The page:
It's amazing how far things have come. Raise your hand if you remember when encyclopedia salesmen used to go door to door, selling you a shelf of books for hundreds of dollars. Now you can have the Encyclopedia Britannica in the palm or your hand for $25. The Britannica Concise Encyclopedia 2010 has over 25,000 entries covering art, history, geography, politics, technology, science, sports, pop culture, and other subjects. It also has over 800 images and maps. And if you shake your iPhone, it brings up a random article.
This past week Opera announced that it had submitted Opera Mini to the App Store for approval, which is good news. This is a very popular browser on other mobile platforms, and early tests show that it's way way faster than Safari in the iPhone. The video gives a short demo of this browser running on an iPhone. Of course, we don't yet know whether Apple will approve it, but hopefully they will.
It's not advised, and possibly also not legal, but some people "jailbreak" their iPhones so they can use them on a network other than AT&T and install apps without going through the App Store. Now, according to Wired, the first hacker to jailbreak the iPhone says that his latest hack will likely also work to jailbreak the iPad.
Digg is probably the most popular social media site — certainly my favorite.
Here's a common scenario: You wake up in the night, wonder if the alarm clock will go off soon, fumble for your glasses, and then look at your clock. Of course, all of this makes it less likely you'll go back to sleep. Which is what makes this alarm clock special. Wake Up Now? ($0.99) lets you simply like there with your eyes closed and ask your iPhone if it's time to get up. Your iPhone will tell you what time it is. You actually don't even need to ask anything in particular. You can just grunt, and it will announce the time. You can set how loud of sound it will take for it to say the time.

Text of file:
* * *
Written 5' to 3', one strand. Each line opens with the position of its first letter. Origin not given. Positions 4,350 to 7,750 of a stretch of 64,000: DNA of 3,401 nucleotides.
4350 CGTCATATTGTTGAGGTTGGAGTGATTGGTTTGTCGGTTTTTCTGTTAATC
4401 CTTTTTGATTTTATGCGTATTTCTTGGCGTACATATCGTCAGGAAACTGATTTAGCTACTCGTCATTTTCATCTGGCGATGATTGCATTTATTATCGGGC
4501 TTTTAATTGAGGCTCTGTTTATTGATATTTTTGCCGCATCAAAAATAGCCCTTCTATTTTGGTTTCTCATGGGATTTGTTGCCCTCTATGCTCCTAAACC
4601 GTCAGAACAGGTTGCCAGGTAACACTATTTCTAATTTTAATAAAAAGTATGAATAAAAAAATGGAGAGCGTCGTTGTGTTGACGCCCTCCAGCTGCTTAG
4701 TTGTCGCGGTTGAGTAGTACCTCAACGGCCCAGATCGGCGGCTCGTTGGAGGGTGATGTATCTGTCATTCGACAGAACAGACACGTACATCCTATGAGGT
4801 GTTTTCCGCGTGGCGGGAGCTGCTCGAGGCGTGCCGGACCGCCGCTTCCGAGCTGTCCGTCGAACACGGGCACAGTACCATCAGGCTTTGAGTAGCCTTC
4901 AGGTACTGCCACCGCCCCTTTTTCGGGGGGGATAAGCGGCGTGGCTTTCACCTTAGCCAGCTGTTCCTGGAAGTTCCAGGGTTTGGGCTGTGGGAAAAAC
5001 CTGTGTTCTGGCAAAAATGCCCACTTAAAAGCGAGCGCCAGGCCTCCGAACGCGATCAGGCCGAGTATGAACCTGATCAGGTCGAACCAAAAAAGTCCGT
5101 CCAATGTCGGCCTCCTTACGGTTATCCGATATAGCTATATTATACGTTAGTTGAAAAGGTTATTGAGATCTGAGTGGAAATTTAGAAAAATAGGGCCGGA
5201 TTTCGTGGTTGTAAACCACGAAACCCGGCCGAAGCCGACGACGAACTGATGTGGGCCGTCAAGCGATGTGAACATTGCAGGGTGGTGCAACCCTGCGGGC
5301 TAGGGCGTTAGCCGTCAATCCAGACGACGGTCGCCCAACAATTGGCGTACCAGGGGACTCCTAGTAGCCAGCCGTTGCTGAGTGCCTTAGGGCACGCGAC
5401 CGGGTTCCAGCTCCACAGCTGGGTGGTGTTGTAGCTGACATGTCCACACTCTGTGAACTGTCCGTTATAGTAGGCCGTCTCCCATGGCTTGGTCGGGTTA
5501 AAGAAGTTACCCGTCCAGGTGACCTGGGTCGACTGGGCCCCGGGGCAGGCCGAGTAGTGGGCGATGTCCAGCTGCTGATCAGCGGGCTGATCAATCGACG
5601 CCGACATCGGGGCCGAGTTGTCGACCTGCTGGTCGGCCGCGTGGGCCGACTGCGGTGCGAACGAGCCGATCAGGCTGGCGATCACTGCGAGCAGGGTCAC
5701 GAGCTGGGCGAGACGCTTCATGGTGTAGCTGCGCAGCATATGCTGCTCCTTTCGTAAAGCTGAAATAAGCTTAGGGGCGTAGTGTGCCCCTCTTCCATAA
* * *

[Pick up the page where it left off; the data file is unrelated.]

One of the main things I use my iPhone for is to access the news. I'm addicted to keeping up with the latest news in the same way I'm addicted to e-mail. The makers of iGovernment ($1.99), which is one of the leading apps for keeping up with news from the U.S. Federal Government. The free iGovernment Lite offers a selection of content from iGovernment. It includes news, blogs, photos, and video from the House, Senate, White House, Department of Defense, State Department, NASA, and more.
This video demo of the free PayPal app is great fun, using a couple of guys sort of in the same vein as the "I'm a Mac" commercials. A version just released lets you Bump to exchange money. You hold your iPhones, bump fists to exchange contact information, and then send money with a tap.
I'd never thought about this before, but this New Yorker article makes it real clear that the iPad, which Steve Jobs described as "far better," is yet another iteration in Apple's approach to marketing: build in and they will pay. This contrasts, the article says, to companies like Flip that offer products that are low priced and good enough. And the article says, that both of these approaches ignore the amorphous middle of the market — and that companies that are going for these high-end and low-end segments are capturing and increasing share of the market overall. The iPhone, the article says, makes almost as much money as all Nokia's phones combined.
This interesting article in TidBITs talks about Amazon's plans for its Kindle app for the iPad and links to this page on Amazon which gives some info. And best of all, the article points out that the Kindle Store has quite a few books available at no cost so that you can test the software. And it gives this link that shows all Kindle books costing $0.
Is this practical, or simply cool? This guy uses RedEye mini to control every aspect of his 1969 GTO convertible: putting the top down, opening the windows, opening the doors, starting it up, revving the engine, and more.